The House this week approved a handful of bills aimed at improving federal financial management and oversight of government operations. Two of the bills — one requiring the Homeland Security Department to pass a complete financial audit and the other lightening the mandatory caseload of the Government Accountability Office — have already been passed by the Senate and head to the president's desk for his signature.
OMB Controller Danny Werfel announced Wednesday the federal government avoided paying out $47 billion in overpayments over the last three years. This missed President Barack Obama's goal of reducing improper payments by $50 billion by the end of FY2012.
Federal News Radio evaluated a total of five initiatives meant to rally federal managers' enthusiasm, expertise and duty as part of the special report, The Obama Impact: Evaluating the Last Four Years. We determined more progress was needed on the administration's performance management and regulation reduction efforts. We called the President's plan to reorganize the Commerce Department a bust but find effective efforts surrounding energy sustainability and cutting waste, fraud, abuse and improper payments.
A chart of the six agencies with the most improper payments in 2011.
The President's Management Advisory Board wants agencies to focus on reducing improper payments and making strategic sourcing mandatory.
Over the last three years, agencies understood the problem better, improved how they tracked the information and used advanced data analysis tools to lower the governmentwide rate to 4.69 percent from 5.42 percent in 2009. While the amount of money improperly paid out hit a high of $125 billion in 2010, Danny Werfel, the Office of Management and Budget's controller, expects it to drop for a second consecutive year, below the $115 billion mark in 2011.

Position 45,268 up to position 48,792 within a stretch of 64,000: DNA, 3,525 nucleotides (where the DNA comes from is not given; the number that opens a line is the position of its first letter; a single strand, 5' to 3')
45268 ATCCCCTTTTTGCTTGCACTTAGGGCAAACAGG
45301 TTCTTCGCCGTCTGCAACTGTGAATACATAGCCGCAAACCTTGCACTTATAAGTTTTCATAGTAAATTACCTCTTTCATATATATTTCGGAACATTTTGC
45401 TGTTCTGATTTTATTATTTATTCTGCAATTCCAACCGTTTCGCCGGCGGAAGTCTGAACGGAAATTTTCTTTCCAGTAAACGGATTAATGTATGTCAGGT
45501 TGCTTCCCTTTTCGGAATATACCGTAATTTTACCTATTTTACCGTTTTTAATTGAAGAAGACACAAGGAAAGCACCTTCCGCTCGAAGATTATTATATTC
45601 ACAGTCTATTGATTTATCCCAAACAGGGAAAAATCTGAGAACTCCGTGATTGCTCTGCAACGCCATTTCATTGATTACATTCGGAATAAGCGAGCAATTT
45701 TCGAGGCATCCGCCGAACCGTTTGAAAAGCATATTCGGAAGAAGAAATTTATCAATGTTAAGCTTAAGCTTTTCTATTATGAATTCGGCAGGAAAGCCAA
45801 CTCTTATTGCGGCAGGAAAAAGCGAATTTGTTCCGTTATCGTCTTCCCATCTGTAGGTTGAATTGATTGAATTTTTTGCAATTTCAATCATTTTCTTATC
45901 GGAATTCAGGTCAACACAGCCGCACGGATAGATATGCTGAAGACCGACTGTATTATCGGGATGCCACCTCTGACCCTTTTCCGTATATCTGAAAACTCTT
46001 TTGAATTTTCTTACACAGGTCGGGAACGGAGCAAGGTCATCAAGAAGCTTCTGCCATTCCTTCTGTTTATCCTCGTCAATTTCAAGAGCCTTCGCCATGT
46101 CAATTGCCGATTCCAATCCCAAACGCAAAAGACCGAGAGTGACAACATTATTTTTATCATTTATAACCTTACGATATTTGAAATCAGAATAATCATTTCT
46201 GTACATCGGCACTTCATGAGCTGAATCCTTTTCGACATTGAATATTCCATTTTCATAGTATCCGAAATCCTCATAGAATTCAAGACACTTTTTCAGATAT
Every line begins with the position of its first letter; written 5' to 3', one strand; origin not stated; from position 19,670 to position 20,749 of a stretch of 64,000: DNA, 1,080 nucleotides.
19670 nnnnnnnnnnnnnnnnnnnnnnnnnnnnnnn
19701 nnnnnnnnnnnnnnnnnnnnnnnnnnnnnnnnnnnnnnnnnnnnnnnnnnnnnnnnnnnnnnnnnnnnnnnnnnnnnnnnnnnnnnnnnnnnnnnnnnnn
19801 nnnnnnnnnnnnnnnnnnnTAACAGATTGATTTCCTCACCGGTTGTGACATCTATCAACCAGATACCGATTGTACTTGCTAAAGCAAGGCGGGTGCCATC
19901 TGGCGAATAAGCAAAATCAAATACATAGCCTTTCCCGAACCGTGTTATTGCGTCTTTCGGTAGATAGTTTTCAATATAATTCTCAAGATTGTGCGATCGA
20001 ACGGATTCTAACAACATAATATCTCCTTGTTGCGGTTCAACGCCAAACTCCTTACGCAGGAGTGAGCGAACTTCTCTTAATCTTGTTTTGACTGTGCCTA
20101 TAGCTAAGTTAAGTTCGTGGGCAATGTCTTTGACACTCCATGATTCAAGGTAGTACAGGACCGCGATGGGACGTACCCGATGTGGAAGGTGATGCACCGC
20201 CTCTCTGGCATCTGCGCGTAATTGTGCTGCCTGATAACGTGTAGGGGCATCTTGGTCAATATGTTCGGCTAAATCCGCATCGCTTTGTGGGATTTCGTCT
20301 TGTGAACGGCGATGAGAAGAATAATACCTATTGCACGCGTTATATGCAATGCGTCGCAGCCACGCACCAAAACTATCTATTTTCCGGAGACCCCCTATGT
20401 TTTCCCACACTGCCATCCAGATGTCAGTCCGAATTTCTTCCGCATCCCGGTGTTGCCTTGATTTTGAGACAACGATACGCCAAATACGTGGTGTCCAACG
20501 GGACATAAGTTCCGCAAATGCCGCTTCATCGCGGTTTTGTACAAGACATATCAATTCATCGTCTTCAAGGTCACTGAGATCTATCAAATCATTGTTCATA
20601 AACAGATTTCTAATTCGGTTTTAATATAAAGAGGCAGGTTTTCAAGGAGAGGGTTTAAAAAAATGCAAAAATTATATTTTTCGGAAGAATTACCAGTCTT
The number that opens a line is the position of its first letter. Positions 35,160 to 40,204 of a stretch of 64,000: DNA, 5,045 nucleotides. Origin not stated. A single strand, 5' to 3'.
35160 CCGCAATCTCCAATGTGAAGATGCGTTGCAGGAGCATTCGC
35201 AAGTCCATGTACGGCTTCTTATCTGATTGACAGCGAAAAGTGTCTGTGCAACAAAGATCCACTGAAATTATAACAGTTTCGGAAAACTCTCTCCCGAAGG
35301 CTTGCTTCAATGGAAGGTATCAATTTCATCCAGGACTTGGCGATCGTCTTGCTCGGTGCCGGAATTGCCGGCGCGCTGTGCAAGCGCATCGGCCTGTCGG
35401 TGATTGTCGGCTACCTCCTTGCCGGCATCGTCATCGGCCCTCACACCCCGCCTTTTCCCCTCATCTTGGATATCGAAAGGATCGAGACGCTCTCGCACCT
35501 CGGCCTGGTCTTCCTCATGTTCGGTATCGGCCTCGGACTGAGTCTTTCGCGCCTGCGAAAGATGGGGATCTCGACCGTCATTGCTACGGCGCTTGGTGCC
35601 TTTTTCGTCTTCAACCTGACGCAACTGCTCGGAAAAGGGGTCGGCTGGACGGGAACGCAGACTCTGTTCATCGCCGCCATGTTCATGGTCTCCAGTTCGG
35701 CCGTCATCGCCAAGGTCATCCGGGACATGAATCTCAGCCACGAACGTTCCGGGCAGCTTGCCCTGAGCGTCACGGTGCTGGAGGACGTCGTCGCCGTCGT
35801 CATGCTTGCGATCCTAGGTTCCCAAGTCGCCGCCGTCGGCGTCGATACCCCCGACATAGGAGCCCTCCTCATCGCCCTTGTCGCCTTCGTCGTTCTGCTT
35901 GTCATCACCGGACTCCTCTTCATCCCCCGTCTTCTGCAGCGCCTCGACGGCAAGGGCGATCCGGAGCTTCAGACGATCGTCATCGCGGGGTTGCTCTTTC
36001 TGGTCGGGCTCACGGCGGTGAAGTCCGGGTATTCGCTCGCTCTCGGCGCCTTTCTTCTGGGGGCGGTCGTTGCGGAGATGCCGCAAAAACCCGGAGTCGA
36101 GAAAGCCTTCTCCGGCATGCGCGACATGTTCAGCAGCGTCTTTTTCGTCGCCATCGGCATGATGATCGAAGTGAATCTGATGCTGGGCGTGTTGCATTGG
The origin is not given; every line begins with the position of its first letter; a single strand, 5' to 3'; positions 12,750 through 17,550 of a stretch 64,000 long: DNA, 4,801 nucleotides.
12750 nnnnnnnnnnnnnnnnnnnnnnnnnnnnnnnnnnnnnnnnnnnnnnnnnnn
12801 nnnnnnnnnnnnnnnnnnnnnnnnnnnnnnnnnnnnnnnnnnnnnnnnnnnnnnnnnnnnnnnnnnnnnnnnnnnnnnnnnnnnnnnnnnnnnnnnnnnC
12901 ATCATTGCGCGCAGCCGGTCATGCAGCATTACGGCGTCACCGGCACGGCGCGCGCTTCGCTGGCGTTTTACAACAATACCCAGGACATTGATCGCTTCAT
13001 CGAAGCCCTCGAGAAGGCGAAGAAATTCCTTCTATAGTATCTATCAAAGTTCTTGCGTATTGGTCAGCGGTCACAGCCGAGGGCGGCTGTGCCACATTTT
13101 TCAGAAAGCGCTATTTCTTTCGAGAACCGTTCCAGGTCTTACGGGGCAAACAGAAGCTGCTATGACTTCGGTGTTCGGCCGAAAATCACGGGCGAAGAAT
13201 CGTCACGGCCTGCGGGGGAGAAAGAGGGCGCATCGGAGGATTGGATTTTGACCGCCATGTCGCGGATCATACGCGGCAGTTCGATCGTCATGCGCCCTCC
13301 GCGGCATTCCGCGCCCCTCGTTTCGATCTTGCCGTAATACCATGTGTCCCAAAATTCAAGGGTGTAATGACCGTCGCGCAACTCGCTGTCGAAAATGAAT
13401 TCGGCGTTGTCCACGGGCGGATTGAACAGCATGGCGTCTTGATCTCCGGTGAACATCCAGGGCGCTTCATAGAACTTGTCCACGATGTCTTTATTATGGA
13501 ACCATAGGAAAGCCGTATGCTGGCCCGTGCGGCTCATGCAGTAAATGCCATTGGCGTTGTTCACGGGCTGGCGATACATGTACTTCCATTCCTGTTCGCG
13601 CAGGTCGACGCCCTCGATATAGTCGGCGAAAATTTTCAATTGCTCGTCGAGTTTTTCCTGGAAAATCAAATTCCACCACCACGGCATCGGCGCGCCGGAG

The inspector general for the Social Security Administration estimated the agency is sitting on about $134 million for benefit checks that sit uncashed by recipients for more than a year - money subsequently returned to the agency. But the IG report found most of the recipients who didn't cash their checks are still eligible for the assistance and the SSA could take additional steps to ensure they receive them.
Information regarding a person's death is not always correctly transferred between the Social Security Administration's databases, according to a new report from the agency's inspector general. As a result, various agencies may be sending money to dead people or fraudsters.
The White House launched a new "Do Not Pay" tool on Thursday to prevent improper payments to individuals and companies. Agency heads must submit plans to adopt the tool by June 30.
Jane Oates, the assistant secretary of employment and training administration at DoL, joined In Depth with Francis Rose to discuss details of the department\'s new program.
The Association of Government Accountants recently released recommendations on how federal agencies can cut improper payments as a way to cut costs.
The White House says federal agencies stopped nearly $18 billion in improper payments in fiscal 2011. Danny Werfel, controller at OMB, explained how agencies did it.
Most of the fiscal 2011 reductions came from the departments of Education, Agriculture and Health and Human Services. The administration also announced new steps aimed at improving how agencies use suspension and debarment to deal with unreliable contractors and grant recipients.
The bill builds on a series proposals on improper payments, said Linda Springer, former OMB comptroller.